Body Builder

Arsen was building a new body. The process was tedious and incremental, but an improvement over the natural way, he supposed. And this was no new life he was bringing into the world; just a vessel. A vessel through which he might live on.

It helped that he’d finally settled on a new name: Luciana. He hadn’t liked it much at first, but it softened to silk in his mouth as he spoke it again and again until he’d decided. Swapping his sexual morphology would go a long way toward throwing off the authorities. Even within the outlaw circles he frequented, most fugitives forced into body-building left that particular aspect unchanged. It made the synthetic body too alien to inhabit, too other. It was like wearing someone else’s clothes; the fit was wrong. But Arsen was a practical man. He was six-foot-five and 260 lbs. The frame on the table before him would be a foot shorter and 120 lbs. lighter. Less material. More cost effective.

The work was slow going, and he was a man on the run. But he also held a certain unspeakable dread for the next step, so the lengthy build-time afforded him time to process. The human mind can be scanned, cataloged, and reproduced, but it cannot be simply transferred from here to there. Once his mind was in the new body, this old body—the flesh and blood one that held his authentic, organic, original thinking and feeling brain—would be obsolete. Worse than obsolete—a liability. Out with the old and in with the new.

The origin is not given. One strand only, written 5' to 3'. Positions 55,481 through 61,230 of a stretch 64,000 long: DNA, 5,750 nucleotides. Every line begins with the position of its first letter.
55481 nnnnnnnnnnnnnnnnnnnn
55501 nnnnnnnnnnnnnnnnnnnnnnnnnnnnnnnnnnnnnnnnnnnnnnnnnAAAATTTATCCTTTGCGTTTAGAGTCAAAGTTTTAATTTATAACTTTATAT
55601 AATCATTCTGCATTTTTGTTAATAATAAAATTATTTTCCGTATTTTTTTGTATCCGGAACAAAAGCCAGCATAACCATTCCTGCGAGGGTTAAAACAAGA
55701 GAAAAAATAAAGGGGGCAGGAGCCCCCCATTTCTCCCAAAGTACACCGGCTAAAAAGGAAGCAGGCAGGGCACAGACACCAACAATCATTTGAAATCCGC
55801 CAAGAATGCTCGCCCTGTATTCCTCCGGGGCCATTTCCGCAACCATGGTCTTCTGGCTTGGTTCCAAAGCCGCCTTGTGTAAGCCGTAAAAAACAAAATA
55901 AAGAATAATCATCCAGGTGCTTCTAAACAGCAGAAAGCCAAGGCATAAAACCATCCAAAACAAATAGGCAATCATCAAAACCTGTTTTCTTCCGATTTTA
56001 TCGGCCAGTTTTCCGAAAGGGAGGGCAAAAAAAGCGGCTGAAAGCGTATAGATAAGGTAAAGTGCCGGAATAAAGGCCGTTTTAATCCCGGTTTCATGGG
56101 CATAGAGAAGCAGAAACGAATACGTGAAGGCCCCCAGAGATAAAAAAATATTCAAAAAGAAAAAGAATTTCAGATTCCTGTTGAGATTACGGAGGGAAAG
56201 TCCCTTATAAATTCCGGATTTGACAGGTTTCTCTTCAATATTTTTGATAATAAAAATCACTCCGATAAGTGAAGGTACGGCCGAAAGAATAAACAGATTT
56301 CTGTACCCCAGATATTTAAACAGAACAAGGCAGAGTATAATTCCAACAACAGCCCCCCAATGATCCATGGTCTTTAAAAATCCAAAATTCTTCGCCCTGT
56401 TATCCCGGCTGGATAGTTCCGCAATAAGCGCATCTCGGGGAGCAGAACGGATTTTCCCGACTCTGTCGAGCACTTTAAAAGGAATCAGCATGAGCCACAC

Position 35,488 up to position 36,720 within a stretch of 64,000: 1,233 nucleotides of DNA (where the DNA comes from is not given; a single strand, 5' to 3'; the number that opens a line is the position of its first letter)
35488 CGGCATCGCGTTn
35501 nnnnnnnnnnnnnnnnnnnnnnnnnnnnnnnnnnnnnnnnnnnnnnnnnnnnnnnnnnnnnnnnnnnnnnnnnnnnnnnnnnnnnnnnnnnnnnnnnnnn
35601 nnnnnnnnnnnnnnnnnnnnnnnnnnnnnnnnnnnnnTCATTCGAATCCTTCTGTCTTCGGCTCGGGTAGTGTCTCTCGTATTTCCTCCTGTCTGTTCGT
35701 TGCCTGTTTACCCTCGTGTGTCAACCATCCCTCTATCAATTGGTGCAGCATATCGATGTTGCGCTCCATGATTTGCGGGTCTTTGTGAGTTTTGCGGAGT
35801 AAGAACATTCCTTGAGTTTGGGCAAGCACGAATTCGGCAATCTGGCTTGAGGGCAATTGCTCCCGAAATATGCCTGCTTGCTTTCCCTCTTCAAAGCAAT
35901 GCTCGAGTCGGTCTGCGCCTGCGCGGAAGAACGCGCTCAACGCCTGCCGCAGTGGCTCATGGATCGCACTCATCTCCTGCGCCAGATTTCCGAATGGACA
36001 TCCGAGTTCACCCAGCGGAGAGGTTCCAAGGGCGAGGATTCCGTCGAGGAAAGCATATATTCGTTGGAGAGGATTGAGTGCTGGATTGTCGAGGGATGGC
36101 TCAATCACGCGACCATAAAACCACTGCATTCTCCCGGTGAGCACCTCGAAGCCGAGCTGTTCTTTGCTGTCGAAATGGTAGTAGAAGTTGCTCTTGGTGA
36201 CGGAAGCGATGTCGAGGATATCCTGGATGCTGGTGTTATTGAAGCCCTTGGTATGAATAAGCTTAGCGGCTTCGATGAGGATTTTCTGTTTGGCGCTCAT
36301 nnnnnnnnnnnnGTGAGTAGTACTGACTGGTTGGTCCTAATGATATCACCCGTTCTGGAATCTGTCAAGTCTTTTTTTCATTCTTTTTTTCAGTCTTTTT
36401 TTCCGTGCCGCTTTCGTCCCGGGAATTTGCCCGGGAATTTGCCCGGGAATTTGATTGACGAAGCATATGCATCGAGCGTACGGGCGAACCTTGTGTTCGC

He would be this new creature, in mind and body. And at the same time, this dead, cold machine on the table would one day soon rise. And kill him. He knew it was true, because he would be the killer.

Arsen’s compatriots told him he would get past it, just like they did. But their eyes were hard to read. We all do what we do to survive—even if it means dying. In the ways that matter, he would live on. And with him, the revolution.

Notes: I used an image as a writing prompt for this piece. You may be able to find the image on the artist’s ArtStation page. Image by Nikola Angelkoski, used with permission.

Leave a Reply

Fill in your details below or click an icon to log in: Logo

You are commenting using your account. Log Out /  Change )

Facebook photo

You are commenting using your Facebook account. Log Out /  Change )

Connecting to %s